The Burnsville resident is seeking $1 million from the James Randi Educational Foundation. The Amazing Randi--best known for exposing spoonbender Uri Geller as a fraud on The Tonight Show in 1973--has long offered a $1 million prize for anyone who can provide evidence of any "paranormal, supernatural, or occult power or event." No one has ever successfully claimed the money.
Roller has presented his proof of supernatural activities to Randi, but has been frustrated in his attempts to obtain the $1 million prize. "I've tried to contact James Randi with this enlightenment via email, but he keeps ignoring me," Roller notes in the lawsuit. "It figures, considering he's a magician, probably with godly powers himself. He is a con man, blinding us about the paranormal when he knows it exists."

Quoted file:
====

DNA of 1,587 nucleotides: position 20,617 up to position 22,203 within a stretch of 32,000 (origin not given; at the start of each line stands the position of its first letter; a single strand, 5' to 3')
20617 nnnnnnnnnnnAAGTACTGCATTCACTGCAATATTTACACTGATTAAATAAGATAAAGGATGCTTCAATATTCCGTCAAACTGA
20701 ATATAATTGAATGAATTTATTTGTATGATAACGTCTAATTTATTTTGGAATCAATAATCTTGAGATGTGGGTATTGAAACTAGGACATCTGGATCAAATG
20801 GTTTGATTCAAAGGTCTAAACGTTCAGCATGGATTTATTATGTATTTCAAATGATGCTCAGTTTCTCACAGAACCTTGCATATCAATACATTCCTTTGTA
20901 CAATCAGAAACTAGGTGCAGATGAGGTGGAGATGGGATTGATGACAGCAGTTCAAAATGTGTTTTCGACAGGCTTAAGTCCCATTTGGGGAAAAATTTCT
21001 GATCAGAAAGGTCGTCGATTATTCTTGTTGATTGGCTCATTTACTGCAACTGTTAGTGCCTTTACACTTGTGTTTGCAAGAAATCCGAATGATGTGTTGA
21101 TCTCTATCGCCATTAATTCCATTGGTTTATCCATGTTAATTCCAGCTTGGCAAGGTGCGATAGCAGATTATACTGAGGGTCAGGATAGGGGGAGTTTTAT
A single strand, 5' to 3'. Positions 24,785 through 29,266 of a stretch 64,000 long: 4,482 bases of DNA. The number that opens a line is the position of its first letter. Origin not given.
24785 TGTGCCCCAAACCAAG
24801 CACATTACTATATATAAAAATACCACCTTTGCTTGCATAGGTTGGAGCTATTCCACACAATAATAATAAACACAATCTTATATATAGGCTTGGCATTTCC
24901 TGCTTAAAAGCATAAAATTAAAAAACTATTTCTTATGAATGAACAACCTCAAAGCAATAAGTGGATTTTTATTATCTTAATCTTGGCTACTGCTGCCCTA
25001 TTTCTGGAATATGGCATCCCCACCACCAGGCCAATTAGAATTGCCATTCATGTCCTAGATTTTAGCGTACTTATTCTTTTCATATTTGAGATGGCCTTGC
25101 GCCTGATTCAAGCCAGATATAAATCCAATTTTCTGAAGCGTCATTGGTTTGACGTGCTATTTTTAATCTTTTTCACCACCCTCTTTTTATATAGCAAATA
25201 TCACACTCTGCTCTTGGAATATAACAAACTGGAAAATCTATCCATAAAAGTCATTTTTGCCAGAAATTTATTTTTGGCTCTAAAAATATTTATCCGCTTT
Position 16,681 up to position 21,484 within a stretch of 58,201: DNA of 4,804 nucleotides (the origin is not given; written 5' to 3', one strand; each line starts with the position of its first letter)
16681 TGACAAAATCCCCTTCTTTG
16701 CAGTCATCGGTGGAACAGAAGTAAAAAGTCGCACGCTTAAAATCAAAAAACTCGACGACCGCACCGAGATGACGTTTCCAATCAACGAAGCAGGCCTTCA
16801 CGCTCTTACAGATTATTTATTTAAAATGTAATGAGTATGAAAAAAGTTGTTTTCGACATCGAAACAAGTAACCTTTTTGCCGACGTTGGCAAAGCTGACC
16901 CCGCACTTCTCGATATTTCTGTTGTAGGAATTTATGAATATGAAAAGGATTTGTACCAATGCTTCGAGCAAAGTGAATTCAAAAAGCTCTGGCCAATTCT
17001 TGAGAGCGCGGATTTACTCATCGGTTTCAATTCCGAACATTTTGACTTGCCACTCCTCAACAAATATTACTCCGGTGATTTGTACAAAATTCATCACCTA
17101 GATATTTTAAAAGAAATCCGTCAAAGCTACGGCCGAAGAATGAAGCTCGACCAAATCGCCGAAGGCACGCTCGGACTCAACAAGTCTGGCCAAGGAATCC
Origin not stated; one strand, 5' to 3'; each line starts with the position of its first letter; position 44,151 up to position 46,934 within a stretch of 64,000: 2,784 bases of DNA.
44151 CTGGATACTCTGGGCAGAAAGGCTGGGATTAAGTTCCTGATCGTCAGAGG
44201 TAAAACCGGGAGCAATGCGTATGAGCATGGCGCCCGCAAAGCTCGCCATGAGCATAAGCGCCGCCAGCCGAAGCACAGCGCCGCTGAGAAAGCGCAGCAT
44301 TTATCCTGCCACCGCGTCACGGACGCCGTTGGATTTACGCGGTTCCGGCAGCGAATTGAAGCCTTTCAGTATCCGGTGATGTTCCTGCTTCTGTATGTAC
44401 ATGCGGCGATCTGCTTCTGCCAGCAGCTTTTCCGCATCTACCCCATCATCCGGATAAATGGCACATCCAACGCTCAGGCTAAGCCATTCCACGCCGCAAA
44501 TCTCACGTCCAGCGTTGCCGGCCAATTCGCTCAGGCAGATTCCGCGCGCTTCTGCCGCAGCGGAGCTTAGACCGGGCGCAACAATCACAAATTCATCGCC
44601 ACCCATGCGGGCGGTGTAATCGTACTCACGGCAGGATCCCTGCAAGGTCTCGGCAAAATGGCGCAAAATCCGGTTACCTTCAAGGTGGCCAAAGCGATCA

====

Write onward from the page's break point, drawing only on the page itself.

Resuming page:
Reached by phone, Roller says he's received no response to the lawsuit. "Evidently he's not putting up a fight," he avers. "I'm going to make a motion for default judgment."
Randi, however, says that a legal rejoinder is forthcoming. "I simply sent the summons off to our lawyer," he notes from his office in Fort Lauderdale, Florida. "We get this sort of thing 30 or 40 times a year at least. People are people. They're delusional."
Roller is no stranger to the court system. Last year he sued Copperfield himself, claiming that the illusionist had been "using my godly powers to perform his magic." That lawsuit, however, was dismissed. More recently Roller has drafted a complaint against Celine Dion, claiming that the pop diva "has a magic baby--a baby of mine via immaculate conception."
Roller complains that the justice system is prejudiced against him. "I've found little sympathy when it comes to judges," he says. "Lawyers and judges don't seem to like this godly stuff."